ScienceWatch

"City Birds are Smarter Birds"

“We were interested whether behavioral flexibility can increase the chance of a given species to successfully colonize cities.”
 – A. Maklakov

    What do you need to survive in an urban landscape? A big brain if you are a bird, according to evolutionary biologist Alexei Maklakov. Maklakov and his team from Uppsala University, Sweden, looked at the ratio of brain size to body size for various passerine species—small perching birds— found in 12 cities in France and Switzerland. This ratio, known as Cuvier’s fraction, has been widely used as an indication of intelligence in birds and mammals. The 22 avian families represented by the 82 species the team studied ranged from the big-brained Corvidae, (crows, rooks and magpies) Sternidae (starlings) and Paridae (tits, chickadees and titmice) to smaller-brained Oriolidae (orioles) and Hirundididae (swallows and martins).

    The researchers found that species breeding in cities have relatively larger brains in relation to body size than those that avoid urban environments and that the differences were statistically significant. In addition, families with larger brains, on average, contributed more species to city populations than the smaller-brained families. According to lead author Maklakov, “Species with relatively larger brains tend to have broader diets, live in diverse habitats and have a higher propensity for behavioral adaptations in foraging”. It should come as no surprise that birds like the carrion crow (Corvus corone), jackdaw (Corvus monedula ) and European magpie (Pica pica ), all well-known for their intelligence, can readily adapt to—and take advantage of—the new habitats and food sources provided by cityscapes and humans.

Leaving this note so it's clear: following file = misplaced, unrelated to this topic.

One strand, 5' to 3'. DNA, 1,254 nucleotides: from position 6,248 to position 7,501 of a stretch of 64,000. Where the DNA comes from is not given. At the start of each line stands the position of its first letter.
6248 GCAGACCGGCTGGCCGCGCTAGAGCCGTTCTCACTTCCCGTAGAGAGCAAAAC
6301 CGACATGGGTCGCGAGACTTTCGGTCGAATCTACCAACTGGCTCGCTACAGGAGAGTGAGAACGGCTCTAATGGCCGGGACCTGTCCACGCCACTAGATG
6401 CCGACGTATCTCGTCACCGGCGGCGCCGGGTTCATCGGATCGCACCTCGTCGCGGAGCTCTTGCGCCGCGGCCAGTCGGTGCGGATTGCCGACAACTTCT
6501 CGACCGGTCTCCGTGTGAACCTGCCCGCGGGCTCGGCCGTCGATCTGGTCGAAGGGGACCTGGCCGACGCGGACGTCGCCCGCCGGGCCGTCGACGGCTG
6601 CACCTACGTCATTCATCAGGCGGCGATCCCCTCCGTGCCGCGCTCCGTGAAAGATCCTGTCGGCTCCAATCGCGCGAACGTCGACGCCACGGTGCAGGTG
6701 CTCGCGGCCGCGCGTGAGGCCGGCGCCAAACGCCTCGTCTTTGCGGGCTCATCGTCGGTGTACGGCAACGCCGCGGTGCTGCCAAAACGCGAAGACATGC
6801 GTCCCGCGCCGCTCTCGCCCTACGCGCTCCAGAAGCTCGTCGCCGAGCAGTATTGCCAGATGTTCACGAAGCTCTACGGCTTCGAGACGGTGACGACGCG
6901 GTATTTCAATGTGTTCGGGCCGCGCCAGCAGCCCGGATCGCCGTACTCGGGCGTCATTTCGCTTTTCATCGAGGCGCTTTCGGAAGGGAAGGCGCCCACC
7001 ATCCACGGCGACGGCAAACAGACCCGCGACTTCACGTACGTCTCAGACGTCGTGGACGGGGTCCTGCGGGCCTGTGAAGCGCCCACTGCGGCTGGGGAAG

Other city dwellers include the Eurasian wren (Troglodytes troglodytes), Eurasian nuthatch (Siitta europaea) and the blue tit (Cyanistes cearuleus). The latter is famous for having figured out in the 1960’s how to remove the foil cap and drink the cream from milk bottles delivered in England. This behavior was culturally transmitted to subsequent generations until recently when home milk delivery virtually stopped.

    The scientists expressed concern that small-brained birds like flycatchers are being squeezed out of viable habitat as farmland is urbanized. One small-brained group, swallows, seems to be an exception because, “… they are lucky enough to find niches in urban habitats that are by coincidence a pretty good approximation of their original habitats”, said Maklakov.

    Although not studied because they are not passerines, pigeons (Columbia livia) are small-brained birds that certainly flourish in cities. “Pigeons probably represent a great example of a bird for which we inadvertently created a fantastic replica of their original habitat (cliffs) with plenty of nesting places, near lack of predators, and an ample food supply”, was the explanation offered by Maklakov.

    For similar reasons New York City has seen an upsurge in the once-rare peregrine falcon (Falco peregrinus), which, hopefully, makes the city a bit less hospitable for pigeons.

Saul Scheinbach

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